In 1850, President James Monroe issued a declaration that no European country was allowed to intervene in Latin America. And even today, a large part of the population believes that the US has the right to intervene in the world because the US is the guardian of order and law in a chaotic world.
To become an American citizen, you have to swear that you will forget your origins because you will be born a new man. The inscription on the Statue of Liberty, which millions of immigrants first saw after a long journey, has an inscription that well symbolizes the myth:
Keep, old lands, your famous pomp! “, Calls the statue with silent lips. Lost for me, I lift my lamp next to the golden door!
The second myth, the American dream, was another powerful tool for patience and hard work. It was part of the Protestant founding legacy. Everyone who works hard gets rich or rich. If you don’t get rich, it’s because you haven’t tried hard enough.
This is the myth that the evangelical church has adopted: God rewards the hardworking believer, not the lazy. As a result, God does not take poverty into account. And the Evangelical Church has achieved a remarkable result (not just in the US, but everywhere, from Brazil to Guatemala): the poor vote on the right.
The US state of emergency is evident in other English colonies. Australia, for example, has been the target of prostitutes, thieves and bankrupt British citizens. It would never be conceivable for the Australian Prime Minister to speak on behalf of Australia and humanity, as the US President routinely does. The Prime Minister of Canada also never speaks in God’s name or says that God loves Canada. The US is the only country in the world that does not accept its military personnel being tried in a foreign court.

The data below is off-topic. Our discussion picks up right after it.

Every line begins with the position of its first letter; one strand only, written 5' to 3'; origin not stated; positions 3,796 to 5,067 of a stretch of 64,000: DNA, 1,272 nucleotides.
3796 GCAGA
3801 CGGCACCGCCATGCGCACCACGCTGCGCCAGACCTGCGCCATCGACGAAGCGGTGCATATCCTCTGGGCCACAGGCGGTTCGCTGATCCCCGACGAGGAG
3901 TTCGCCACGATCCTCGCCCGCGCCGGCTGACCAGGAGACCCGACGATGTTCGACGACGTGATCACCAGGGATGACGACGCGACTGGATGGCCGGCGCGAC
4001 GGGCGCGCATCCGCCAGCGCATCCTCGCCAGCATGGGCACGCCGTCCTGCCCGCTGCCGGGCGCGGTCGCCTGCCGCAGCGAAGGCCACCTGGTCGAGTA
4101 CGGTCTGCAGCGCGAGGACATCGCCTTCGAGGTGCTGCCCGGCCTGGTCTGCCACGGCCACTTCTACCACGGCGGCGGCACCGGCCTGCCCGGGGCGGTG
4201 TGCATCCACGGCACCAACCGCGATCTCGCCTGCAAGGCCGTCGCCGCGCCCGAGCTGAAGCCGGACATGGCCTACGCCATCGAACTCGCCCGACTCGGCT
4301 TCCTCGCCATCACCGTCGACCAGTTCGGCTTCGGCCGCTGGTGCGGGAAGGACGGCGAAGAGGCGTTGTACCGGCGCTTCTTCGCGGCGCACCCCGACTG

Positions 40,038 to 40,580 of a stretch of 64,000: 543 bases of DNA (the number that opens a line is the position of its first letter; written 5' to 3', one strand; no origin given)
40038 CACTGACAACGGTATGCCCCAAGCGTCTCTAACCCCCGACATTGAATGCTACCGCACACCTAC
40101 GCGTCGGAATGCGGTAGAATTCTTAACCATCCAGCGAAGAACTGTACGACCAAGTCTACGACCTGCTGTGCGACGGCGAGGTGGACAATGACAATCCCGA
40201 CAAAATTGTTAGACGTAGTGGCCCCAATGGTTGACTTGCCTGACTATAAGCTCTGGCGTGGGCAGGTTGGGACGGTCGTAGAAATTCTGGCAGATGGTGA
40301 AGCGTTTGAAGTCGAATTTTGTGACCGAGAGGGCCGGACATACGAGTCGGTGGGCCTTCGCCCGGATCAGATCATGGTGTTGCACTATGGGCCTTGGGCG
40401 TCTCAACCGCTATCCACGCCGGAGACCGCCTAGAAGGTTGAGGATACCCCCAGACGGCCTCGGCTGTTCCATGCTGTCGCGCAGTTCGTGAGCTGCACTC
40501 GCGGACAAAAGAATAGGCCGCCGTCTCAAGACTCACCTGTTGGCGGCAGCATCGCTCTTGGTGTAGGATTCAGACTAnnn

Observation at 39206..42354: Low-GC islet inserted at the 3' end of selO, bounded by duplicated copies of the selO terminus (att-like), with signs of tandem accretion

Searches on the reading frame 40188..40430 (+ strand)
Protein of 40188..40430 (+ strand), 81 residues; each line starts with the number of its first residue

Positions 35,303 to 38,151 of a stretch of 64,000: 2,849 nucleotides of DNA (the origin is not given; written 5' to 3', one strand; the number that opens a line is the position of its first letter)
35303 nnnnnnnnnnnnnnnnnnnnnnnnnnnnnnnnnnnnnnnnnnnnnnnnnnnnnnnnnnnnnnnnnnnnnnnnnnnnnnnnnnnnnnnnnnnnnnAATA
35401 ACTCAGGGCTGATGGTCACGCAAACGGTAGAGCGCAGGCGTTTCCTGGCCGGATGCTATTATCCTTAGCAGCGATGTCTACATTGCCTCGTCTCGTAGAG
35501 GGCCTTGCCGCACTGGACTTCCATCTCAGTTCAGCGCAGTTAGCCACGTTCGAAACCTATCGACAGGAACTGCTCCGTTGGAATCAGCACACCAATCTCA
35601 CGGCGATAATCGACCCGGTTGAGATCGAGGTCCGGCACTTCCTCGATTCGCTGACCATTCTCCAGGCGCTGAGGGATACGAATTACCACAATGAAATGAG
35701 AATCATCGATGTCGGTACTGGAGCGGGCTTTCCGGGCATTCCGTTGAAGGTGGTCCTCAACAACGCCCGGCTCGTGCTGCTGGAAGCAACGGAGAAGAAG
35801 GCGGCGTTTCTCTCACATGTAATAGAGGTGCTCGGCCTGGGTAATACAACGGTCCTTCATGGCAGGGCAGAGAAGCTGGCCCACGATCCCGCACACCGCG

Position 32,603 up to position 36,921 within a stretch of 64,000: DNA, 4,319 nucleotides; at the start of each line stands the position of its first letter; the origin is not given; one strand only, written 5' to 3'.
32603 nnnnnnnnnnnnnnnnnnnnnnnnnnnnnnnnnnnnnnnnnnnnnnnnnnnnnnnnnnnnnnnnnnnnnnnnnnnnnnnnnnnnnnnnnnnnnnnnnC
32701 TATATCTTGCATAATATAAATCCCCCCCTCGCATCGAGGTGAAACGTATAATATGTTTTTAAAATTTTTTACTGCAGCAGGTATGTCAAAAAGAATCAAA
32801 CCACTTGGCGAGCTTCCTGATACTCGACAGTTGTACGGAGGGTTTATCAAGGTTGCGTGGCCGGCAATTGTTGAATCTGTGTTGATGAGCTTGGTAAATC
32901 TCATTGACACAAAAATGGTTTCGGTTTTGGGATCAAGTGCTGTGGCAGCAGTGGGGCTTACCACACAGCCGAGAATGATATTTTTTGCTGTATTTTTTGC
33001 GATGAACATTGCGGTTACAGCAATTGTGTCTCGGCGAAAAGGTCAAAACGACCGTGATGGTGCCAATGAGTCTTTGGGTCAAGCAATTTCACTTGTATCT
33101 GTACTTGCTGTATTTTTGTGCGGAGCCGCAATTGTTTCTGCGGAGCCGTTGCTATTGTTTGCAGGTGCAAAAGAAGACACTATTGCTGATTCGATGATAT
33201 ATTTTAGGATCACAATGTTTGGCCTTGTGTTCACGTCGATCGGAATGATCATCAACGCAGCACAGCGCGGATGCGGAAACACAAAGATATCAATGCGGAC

Roberto Savio, and the United States saw World War II as a confirmation of their state of emergency and their role as defenders of humanity. Despite the huge loss of Russian troops and civilians (27 million versus 419,000 Americans), the United States of America was the clear winner against the evils of Nazism and fascism. She won the war because of her amazing military production (one ship in three days) and the construction of the atomic bomb. So, with all of its amplified myths, the US entered our era today.